Wenzel Hablik, Starry Sky, Attempt, 1909
78.74 x 78.74 in.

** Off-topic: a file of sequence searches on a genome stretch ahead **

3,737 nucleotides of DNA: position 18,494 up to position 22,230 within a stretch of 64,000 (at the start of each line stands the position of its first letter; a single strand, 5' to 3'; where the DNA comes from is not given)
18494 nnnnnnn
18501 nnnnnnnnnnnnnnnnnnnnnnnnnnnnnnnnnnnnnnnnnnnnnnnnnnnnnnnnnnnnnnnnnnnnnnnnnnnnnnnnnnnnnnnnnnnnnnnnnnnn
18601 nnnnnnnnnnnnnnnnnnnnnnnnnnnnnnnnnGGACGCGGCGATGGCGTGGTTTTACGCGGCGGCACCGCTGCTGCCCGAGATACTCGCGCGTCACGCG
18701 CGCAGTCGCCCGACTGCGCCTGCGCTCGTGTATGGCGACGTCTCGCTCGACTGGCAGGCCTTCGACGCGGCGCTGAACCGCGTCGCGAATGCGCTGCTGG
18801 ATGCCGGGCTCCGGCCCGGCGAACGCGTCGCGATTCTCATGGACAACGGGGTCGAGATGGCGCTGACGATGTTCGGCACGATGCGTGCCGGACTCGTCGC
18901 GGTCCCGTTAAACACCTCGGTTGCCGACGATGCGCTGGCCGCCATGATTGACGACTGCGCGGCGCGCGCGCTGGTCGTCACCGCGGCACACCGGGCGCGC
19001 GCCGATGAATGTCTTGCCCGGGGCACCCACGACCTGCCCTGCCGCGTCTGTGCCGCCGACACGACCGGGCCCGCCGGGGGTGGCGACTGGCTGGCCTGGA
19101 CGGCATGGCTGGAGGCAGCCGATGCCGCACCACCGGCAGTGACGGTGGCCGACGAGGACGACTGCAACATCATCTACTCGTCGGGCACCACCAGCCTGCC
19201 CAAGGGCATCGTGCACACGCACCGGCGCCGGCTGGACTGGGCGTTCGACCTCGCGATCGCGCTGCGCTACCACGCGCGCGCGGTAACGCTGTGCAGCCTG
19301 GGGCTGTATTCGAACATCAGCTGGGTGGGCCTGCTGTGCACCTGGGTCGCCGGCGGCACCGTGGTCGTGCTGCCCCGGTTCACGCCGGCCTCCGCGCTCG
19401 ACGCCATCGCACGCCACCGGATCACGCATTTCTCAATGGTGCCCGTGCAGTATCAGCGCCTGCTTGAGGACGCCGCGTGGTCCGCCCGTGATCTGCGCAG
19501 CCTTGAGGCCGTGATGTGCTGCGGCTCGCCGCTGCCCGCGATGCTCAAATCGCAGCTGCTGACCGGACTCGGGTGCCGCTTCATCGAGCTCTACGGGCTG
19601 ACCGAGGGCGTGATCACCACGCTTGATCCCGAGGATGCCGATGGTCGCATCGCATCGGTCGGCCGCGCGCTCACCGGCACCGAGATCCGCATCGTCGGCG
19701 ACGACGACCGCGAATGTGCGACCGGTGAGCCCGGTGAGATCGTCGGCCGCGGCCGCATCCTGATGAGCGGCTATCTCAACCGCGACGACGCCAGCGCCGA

Wenzel Hablik (1881-1934) was a painter, architect, and graphic designer who became part of German Expressionism. Born in Bohemia, now Czech Republic, Hablik trained in Vienna and Prague, initially as a cabinet maker. His earliest work is generally a Surrealist/Expressionist take on landscape, where the personal impressions of the artist, in this case intensely colorful vistas, take precedence over adherence to objective reality. Hablik's paintings explore colors and geometry in a thoroughly original way; many of these works were inspired by a crystal fragment he found as a boy. We can see the universe fracture like glass, only for Hablik to put it together again to show the luminosity and intensity within. Some of his paintings are downright psychedelic and seem decades ahead of their time. Starry Sky, Attempt is another piece that seems ahead of its time, but in a very different way. I think the "attempt" in the title is quite telling; Hablik is alerting us to the fact that this is a mere attempt to capture the majesty and awe-inspiring heavens. Hablik populates this sky with innumerable stars, planets, and other celestial bodies. This painting seems to presage so much science fiction imagery that came after it, as well as the actual images of deep space that we have now seen. That Hablik saw so much that was still decades (and lightyears) away is astounding. In this large painting, with its dense composition and mind-blowing colors, Hablik shows the true splendor of the natural world.
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